Apparently angered that Ang Lee's Lust, Caution was not accepted as the official entrant for Best Foreign Language Film for Taiwan, several hundred sites have unleashed a vicious computer virus. OK, I'm making up the motivation, but the threat may be real. A Chinese software security company told Reuters: "People should be wary of Web sites that offer free downloading services because their personal passwords can be stolen." The spokesperson also said that a multitude of sites promoting the film are embedded with viruses and estimated that 15% of download links were contaminated.

How did the software company discover the virus? Reuters says: "An engineer with the company encountered the virus last week; his screen went blank and he lost his instant messaging password." Wait a minute ... an engineer with the company? The company that just happens to make anti-virus software? That raises suspicions right there, but, to be fair, I suppose that part of an engineer's job when he works for an anti-virus software company is to try and discover viruses ... starting by downloading movies with the word "Lust" in the title.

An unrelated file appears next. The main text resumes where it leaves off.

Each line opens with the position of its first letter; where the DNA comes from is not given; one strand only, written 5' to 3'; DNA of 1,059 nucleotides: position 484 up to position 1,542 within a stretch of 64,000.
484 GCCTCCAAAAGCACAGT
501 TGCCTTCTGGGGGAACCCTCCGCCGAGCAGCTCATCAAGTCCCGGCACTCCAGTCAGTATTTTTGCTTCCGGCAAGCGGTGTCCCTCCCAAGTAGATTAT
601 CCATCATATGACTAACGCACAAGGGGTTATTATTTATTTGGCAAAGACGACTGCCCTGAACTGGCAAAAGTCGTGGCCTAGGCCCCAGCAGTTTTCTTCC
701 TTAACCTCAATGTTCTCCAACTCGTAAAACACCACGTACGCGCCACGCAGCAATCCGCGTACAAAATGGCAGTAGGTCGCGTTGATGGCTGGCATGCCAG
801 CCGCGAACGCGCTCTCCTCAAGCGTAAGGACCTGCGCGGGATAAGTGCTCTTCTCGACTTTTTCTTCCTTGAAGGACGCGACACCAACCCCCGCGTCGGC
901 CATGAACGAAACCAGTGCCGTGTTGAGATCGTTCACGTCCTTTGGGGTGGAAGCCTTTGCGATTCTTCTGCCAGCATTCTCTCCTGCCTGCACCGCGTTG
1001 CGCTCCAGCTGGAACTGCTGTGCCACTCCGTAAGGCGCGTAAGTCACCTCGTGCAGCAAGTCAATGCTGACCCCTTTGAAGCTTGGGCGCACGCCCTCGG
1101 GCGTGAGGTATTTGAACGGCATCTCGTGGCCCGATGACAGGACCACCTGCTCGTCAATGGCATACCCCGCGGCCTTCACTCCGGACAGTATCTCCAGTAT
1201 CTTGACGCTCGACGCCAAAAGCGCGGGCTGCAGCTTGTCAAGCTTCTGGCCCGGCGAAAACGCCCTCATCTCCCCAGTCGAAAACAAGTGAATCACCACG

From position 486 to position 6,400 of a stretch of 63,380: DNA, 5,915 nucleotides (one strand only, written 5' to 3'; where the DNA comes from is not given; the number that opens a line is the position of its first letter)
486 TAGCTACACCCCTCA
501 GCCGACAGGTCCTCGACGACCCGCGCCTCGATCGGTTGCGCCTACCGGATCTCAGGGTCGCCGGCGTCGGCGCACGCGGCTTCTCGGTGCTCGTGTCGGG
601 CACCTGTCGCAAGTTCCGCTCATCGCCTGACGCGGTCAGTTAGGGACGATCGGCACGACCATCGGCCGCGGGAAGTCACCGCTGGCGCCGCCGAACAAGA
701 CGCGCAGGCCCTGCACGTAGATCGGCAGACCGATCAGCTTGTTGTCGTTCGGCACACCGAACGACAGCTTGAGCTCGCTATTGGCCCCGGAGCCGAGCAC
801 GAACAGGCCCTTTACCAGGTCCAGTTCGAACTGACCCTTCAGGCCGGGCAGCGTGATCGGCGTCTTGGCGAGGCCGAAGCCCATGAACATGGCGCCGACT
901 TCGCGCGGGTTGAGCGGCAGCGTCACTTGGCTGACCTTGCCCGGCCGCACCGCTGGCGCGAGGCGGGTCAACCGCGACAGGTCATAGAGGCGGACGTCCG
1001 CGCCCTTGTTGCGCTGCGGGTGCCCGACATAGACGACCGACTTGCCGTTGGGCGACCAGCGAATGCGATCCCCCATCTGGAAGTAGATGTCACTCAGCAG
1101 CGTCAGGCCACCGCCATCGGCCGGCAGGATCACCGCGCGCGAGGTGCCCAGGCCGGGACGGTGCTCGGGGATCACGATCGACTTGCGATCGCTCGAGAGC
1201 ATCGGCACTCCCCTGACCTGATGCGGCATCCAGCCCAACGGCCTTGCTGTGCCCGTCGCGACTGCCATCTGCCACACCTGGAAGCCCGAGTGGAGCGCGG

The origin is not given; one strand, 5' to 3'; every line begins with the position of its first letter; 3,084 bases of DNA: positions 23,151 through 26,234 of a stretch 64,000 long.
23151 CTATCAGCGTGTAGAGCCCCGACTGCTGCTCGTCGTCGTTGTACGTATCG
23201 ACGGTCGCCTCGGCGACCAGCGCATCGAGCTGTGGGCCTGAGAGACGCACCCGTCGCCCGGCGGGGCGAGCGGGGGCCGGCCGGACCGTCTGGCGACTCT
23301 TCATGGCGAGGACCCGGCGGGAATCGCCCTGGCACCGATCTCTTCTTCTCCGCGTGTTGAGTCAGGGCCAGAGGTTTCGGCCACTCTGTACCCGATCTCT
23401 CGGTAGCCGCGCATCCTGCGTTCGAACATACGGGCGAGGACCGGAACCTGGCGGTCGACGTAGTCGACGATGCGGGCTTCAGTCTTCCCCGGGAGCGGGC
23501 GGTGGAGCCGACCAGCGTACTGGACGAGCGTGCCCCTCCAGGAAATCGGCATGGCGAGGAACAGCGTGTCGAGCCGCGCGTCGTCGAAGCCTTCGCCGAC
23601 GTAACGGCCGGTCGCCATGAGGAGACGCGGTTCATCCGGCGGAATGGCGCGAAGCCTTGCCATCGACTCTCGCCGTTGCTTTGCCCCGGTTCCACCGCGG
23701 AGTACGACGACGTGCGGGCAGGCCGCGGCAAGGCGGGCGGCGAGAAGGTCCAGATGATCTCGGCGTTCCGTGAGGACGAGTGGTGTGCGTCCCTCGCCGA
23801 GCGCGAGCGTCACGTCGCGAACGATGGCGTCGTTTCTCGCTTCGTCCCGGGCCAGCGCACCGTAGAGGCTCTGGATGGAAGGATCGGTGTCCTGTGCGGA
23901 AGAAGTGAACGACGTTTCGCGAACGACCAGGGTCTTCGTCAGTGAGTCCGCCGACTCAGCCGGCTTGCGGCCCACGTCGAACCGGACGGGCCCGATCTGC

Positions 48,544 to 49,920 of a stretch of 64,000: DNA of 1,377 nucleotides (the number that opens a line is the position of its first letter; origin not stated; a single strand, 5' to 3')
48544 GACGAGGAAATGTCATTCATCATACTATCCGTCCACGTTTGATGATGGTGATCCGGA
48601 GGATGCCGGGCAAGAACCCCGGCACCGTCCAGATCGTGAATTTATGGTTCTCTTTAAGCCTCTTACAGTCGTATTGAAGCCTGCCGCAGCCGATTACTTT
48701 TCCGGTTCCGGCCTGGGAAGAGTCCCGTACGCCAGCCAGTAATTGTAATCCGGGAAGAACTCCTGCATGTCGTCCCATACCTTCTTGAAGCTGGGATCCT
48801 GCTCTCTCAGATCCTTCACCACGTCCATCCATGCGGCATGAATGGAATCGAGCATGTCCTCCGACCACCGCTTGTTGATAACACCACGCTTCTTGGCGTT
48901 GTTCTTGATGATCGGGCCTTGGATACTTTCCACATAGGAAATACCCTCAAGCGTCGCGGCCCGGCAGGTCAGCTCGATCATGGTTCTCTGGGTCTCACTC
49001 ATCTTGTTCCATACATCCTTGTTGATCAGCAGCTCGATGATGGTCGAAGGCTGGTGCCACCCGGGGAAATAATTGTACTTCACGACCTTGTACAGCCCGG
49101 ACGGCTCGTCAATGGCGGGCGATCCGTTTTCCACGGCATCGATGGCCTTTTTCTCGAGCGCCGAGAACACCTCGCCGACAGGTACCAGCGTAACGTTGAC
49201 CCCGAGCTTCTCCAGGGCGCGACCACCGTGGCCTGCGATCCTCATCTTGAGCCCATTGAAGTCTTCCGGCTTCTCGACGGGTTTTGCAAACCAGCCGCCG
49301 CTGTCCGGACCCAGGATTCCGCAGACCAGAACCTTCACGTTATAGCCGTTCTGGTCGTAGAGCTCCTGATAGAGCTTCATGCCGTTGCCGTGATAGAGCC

Despite a statement by producer (and co-head of US distributor Focus Features) James Schamus that the filmmakers "weren't going to change a frame" to avoid the dreaded NC-17 rating, Ang Lee decided to cut about 1,000 frames from Lust, Caution in order to gain approval for distribution in Mainland China. The film has been a big hit, earning more than US$12 million in its first two weeks of release there.

Once again, kids, this is a reminder: the only safe download is no download. Support your local theater!

[ Via CNET News.com ]